Taste NY Highlights New York's Local Food Scene

New York City is, without question, a mecca of food and drink, but it's the entire state of New York that's attracting the spotlight during this month's New York City Wine & Food Festival (NYCWFF) for its incredible bounty of edible offerings. Governor Andrew M. Cuomo has been relentlessly promoting his state's most popular vendors with his Taste NY initiative, showcasing why New York is one of the nation's premier states in so many agricultural categories. From dairy farms, wineries, distilleries, and breweries to orchards, bakeries, and artisanal cheese and jam producers, the Empire State has them all, and there's an abundance of quality choices for discerning food lovers.

On Oct. 19, as part of the NYCWFF, Governor Cuomo is hosting the Taste NY Brunch at Pier 61, bringing together some of the state's best chefs and purveyors to give guests an idea of what "fresh" and "local" translate to in these parts. To kick things off, this past week featured two major events that highlighted the entire spectrum of New York's wares.

Starting at Eventi, a Kimpton Hotel, Taste NY brought in some of New York's finest culinary companies to dish out samples to the media on the hotel's perfectly placed fifth-floor veranda. The booze was flowing, with Heartland Brewery pouring out its Smiling Pumpkin Ale and Greenhook Ginsmiths splashing out sips of their flawless, flavorful spirits. (Seriously, Greenhook Ginsmiths makes me proud to be a New Yorker, with its flagship American Dry having notes of elderflower, chamomile, and Ceylon cinnamon on top of Tuscan juniper, leaving you wondering if you were, in fact, sipping an altogether new libation. And, Greenhook's Beach Plum Gin Liqueur — the first of its kind — is a gorgeous homage to a local, seasonal fruit, and every mixologist will want a bottle in her arsenal after trying it — you heard it here, first.)  With views of the Freedom Tower down Sixth Avenue and the Empire State Building towering over us just blocks away, it was an excellent way to celebrate the beginning of the autumn harvest.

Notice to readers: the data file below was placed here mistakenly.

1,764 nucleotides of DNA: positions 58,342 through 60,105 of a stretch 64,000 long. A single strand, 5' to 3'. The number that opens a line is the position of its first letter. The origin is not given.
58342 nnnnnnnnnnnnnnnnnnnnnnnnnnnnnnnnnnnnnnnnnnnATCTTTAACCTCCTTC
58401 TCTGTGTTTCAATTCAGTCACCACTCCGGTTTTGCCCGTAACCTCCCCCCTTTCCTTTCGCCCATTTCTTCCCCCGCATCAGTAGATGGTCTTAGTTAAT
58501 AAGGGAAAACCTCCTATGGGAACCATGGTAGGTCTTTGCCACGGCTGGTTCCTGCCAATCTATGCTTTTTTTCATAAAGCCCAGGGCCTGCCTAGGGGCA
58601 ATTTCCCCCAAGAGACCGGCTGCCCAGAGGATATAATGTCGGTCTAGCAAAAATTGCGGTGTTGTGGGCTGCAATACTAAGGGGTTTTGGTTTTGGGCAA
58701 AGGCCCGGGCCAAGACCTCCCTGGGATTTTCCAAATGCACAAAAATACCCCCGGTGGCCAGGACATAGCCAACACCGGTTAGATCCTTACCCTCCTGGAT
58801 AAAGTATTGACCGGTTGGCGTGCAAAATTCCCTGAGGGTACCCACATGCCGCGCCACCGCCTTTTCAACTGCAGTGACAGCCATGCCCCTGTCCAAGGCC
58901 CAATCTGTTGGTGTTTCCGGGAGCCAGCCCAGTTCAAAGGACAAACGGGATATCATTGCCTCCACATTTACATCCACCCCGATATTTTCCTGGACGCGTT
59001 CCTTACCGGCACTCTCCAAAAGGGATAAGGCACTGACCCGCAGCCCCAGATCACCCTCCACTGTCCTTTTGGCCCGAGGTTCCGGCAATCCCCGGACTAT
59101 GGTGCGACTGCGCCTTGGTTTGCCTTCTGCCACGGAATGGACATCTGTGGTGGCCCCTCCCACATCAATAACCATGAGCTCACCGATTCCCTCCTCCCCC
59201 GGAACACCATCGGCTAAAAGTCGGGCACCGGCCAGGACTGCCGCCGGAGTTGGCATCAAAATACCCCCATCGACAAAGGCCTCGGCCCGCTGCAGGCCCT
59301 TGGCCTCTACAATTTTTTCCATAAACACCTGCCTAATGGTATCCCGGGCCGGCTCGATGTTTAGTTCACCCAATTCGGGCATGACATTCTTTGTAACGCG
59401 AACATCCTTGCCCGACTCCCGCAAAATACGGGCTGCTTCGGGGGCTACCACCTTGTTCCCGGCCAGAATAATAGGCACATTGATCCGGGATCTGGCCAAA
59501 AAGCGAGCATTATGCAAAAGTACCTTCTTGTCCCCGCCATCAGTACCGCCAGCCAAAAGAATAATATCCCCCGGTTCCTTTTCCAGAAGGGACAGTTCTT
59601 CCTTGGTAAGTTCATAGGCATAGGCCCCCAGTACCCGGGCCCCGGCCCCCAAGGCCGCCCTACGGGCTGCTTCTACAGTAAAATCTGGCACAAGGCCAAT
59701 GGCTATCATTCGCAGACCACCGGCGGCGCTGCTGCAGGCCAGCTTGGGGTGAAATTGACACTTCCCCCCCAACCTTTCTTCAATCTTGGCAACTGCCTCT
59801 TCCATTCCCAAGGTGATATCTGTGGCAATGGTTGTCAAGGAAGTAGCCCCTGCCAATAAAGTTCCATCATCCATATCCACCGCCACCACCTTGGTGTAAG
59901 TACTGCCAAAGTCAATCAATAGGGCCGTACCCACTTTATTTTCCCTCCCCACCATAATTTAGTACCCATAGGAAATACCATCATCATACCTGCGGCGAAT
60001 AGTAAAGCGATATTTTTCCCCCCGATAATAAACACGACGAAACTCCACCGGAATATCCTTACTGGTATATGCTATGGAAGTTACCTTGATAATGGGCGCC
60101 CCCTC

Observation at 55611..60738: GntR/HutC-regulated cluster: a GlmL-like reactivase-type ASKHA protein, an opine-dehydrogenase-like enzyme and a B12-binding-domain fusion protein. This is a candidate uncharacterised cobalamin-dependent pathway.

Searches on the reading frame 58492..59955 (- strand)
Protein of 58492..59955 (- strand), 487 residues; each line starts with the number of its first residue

The Eventi also featured veterans of the Union Square Farmers' Market, including jammin' jam-makers and masters of mustard Beth's Farm Kitchen, and Nordic Breads, purveyors of organic Finnish Ruis Bread, who gave guests a glimpse into what makes New York State so gastronomically outstanding. Beth Linskey, owner of Beth's Farm Kitchen, brought her garlic-rosemary mustard, strawberry-rhubarb jam, cranberry-horseradish chutney, and "mighty hot pepper jelly," all of which make exemplary additions to any condiment collection. The Finnish Ruis bread is rye-based and comes in thin rounds, and was complemented well by cheeses from Cabot and the heady, 9.7 percent-alcohol Three Philosophers beer from Brewery Ommegang out of Cooperstown, N.Y.

Later in the week, Brooklyn Brewery was kind enough to open its doors to welcome a horde of other state-based brewers and hundreds of guests to experience the plethora of New York's pourable possibilities. Attendees were greeted with a 5-ounce glass to sample suds from across the state, and the producers didn't disappoint. Great South Bay Brewery of Bayshore wowed palates with its blood orange pale ale, The Bronx Brewery showed off its rye pale ale and unique barrel-aged brews, and Saranac Brewery brought along Adirondack lager to get everyone in the Oktoberfest spirit. Bites for the gala were provided by the superb team from Kickshaw Cookery, including a selection of New York's best cheeses, an heirloom tomato and plum salad, pickled Concord grapes, and mini pastrami Reubens, and even local celebrity chefs (like Marc Murphy of Landmarc, Ditch Plains, and Food Network's Chopped) were on hand for the festivities.

Taste NY is continuously hosting events in New York in an effort to bring awareness to the local food scene, with the next big occasion — the NYCWFF Taste NY Brunch with governor Cuomo — taking place Oct. 19.